Christina and I were recently invited to Saha, a Middle Eastern restaurant in Berkeley, and when we arrived for dinner, we were greeted with a large open dining room with Middle Eastern-inspired details that set the scene for the meal.
We sat down and opened the menu. I was struck by the mix of dishes – a few I recognized, some I had never heard of, and several combinations that perplexed me a bit. Salmon Baklava? Ultimately, Christina and I asked Chef Mohammed Aboghanem to choose for us. After all, who knows the food better than the chef?
We started with the Soup of the Day ($7), a vegetarian chickpea soup with a drizzle of olive oil on top. It was smooth and garlicky, but Christina and I would have liked something to brighten it up a bit, like some lemon juice.
Next we tried an appetizer special, a sampler of eggplant falafel, hummus, olives, and tabbouleh. The falafel was made with traditional chickpea flour blended with eggplant, and the texture was lighter and moister than most falafel I’ve had.
As the next dish came out of the kitchen, we got really excited – first, because it was presented so beautifully, and second, because we realized it was the Saha Salmon Baklava (fresh wild salmon, baked in layers of phyllo dough with chopped almonds, honey and rose water, served with olive tapenade, $16), which we had been wondering about since seeing it on the menu. Salmon and baklava sounded like such a strange combination, I had a hard time imagining what it would taste like (sweet fish?) but as I took my first bite, the ingenuity hit me. For me, the magic ingredient that tied the baklava’s honey and almonds together with the salmon was mustard, which tempered the sweetness with sour notes and a little bite. Suddenly all the flavors made sense together, and Christina and I were “mmmm”-ing our way through the rest of the plate. It was really delicious and such a fun and inventive way to experience those flavors.
At one point, Chef Mohammed stopped by our table to see how we liked the meal so far, and we couldn’t help but ask what inspired the unique combination of salmon and baklava. He said he’s been cooking for so long that these ideas just come to him. He made it sound easy, but I was still impressed with the risk he took and how well it paid off.
Another combination of unexpected flavors came in the Saha Ravioli (shiitake mushroom ravioli in a sauce of fresh mango, red pepper flakes, mint, and a touch of cream or coconut milk, $24). The mushrooms inside the ravioli were very earthy, while the minty mango sauce was very sweet. Christina and I agreed that we appreciated the experiment, but the sauce was just too sweet for me and read more as a dessert.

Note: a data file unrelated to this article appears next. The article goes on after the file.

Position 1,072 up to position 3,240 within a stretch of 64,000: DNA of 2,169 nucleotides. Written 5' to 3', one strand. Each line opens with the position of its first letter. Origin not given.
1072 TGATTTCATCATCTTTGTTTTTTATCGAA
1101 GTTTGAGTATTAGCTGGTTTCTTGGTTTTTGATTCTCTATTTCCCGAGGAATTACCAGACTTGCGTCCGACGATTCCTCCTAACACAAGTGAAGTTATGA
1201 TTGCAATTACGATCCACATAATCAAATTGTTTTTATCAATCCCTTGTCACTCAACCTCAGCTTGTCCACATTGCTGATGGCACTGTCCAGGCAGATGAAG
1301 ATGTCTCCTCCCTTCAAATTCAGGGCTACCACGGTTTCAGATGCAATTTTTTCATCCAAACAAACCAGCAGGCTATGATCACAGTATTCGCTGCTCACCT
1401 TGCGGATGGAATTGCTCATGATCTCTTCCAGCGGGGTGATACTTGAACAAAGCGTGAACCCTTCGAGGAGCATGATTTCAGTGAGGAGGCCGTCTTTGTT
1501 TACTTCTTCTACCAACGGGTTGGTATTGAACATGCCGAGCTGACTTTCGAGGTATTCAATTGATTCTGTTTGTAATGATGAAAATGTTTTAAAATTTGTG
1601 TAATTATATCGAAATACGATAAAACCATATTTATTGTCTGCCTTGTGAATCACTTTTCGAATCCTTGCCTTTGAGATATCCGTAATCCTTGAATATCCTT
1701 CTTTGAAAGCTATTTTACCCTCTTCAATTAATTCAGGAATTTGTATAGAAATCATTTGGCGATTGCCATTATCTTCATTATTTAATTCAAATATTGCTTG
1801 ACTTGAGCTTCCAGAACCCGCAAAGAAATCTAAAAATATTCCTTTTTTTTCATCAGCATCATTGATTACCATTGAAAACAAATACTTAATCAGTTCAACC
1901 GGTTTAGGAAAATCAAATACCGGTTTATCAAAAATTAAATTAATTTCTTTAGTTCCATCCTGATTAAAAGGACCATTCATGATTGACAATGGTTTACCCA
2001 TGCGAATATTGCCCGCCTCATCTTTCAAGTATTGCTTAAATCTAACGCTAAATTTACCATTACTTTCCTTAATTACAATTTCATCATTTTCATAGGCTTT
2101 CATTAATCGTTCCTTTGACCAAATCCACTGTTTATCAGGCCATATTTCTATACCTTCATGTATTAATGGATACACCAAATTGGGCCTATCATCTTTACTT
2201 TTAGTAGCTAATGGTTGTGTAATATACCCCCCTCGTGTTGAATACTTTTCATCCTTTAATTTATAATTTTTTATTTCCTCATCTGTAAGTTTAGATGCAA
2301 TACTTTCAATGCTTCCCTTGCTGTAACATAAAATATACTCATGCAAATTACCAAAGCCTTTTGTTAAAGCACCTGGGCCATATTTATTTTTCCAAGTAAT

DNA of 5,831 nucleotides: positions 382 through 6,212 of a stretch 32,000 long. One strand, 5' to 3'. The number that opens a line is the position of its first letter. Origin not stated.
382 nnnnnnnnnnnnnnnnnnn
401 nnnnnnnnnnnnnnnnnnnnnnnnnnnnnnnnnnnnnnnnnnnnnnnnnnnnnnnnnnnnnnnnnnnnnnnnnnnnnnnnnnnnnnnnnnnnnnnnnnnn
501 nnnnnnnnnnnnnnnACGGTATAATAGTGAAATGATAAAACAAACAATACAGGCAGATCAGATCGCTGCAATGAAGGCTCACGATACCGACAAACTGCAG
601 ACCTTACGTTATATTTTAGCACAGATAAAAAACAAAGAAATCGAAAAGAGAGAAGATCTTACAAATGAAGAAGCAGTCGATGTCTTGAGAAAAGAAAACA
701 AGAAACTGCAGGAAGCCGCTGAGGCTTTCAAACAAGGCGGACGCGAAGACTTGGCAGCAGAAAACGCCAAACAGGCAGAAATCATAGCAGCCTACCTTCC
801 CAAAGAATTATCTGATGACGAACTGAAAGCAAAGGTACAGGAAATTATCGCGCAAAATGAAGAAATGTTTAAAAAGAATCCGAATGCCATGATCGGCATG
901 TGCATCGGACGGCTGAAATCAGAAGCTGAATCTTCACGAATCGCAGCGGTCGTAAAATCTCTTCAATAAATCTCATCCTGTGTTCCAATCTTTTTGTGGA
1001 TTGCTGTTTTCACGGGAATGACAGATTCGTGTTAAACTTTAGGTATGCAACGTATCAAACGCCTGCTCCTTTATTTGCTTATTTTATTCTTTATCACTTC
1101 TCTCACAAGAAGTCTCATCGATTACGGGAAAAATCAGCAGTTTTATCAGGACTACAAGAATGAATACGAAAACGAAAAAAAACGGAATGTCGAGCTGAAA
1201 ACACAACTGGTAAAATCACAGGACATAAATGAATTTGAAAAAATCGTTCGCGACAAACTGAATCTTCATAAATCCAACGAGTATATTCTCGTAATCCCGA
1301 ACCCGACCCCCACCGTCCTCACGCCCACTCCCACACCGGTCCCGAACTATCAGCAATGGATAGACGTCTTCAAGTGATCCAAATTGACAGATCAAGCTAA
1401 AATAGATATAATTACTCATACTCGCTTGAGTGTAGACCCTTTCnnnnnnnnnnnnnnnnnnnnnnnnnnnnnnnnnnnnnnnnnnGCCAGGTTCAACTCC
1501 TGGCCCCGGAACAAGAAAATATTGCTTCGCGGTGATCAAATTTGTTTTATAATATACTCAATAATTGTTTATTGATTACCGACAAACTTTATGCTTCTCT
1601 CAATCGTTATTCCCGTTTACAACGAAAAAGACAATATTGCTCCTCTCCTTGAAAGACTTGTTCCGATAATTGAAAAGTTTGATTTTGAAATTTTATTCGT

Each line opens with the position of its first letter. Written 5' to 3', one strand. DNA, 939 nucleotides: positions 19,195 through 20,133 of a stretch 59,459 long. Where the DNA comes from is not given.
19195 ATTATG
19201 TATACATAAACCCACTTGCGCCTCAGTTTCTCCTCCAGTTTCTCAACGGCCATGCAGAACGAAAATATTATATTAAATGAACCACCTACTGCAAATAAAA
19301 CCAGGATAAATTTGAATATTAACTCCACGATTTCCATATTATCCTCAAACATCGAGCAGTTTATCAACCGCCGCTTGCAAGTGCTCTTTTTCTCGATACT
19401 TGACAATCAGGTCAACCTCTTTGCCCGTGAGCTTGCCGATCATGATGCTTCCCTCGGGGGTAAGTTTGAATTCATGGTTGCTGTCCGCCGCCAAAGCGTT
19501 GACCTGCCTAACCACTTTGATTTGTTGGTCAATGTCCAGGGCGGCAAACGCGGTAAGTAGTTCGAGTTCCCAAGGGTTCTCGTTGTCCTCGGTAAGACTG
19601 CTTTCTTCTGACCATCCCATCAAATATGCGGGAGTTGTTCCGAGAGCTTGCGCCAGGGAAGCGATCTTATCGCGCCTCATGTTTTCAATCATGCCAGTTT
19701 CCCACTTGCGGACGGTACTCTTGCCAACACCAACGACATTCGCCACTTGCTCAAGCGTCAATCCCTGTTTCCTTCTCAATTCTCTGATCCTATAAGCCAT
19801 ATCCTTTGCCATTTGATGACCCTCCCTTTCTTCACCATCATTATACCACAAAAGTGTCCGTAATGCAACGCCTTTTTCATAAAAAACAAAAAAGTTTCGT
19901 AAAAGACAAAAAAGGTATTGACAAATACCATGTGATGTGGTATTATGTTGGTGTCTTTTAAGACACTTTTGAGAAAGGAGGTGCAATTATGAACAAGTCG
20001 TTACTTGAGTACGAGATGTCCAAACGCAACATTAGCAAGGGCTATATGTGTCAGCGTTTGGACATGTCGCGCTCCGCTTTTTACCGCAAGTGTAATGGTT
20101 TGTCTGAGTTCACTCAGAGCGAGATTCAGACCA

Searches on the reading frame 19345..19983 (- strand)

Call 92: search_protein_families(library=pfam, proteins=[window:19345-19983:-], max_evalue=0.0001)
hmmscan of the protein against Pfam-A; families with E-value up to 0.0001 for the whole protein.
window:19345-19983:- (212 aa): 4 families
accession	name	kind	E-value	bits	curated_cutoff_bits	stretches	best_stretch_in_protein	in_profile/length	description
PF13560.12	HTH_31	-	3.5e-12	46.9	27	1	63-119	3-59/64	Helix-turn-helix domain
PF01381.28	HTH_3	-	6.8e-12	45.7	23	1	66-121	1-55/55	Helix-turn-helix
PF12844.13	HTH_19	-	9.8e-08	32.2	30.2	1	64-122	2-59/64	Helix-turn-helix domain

We also tried the Saha Red Curry (butternut squash, wild mushrooms, seasonal veggies & maftoul with chicken, $27). The vegetables were a little undercooked for my liking, but the chicken, sauce, and maftoul (Palestinian couscous) were well spiced and flavorful.
Next, we sampled another one of the evening’s specials, the Artichoke Tower. The bottom of the tower was a quinoa cake, topped with a fried artichoke heart, with truffled artichoke puree at the very top. I love artichokes so I was really intrigued by the fried artichoke heart, but the textures of each component were a similar soft texture, and the truffle oil in the puree overwhelmed all the other flavors.
Finally, we came to dessert…
So many of the desserts on the menu sounded interesting, and it was hard to choose just one, so we ordered two! The first was the Knaffe (classic Middle Eastern dessert with layers of Syrian cheese, shredded phyllo and rosewater reduction, $10). The phyllo was shredded into crispy threads, and Christina said she especially liked the pieces that were almost burned because they added an extra bitterness. The cheese inside had a similar consistency to mozzarella, and although there was a drizzle of rosewater reduction and a dusting of powdered sugar on top, the dish as a whole was not very sweet and didn’t strike me as a dessert. It did make me curious to try the Lobster Knaffe (chunks of lobster meat in a savory saffron-lobster sauce, on top of sweet farina cake, with scattering of crispy shredded phyllo dough, $16), which was on the appetizer menu.
For our second dessert, we selected the Baklava (roasted banana, pistachio, phyllo and rosewater reduction, $8). The roasted banana, nuts, and spices reminded us of banana bread. It was just different enough from traditional baklava to feel really luxurious and unique. At this point, I was pretty stuffed from the rest of the meal but I could have found room for a few more pieces of banana baklava. We definitely ended the meal on a high note.
I would recommend Saha to anyone who likes Middle Eastern cuisine and trying unexpected combinations. We didn’t love every dish, but the experiments that worked were really exceptional and delicious. Have you visited Saha? What was your favorite dish?
2451 Shattuck Avenue, Berkeley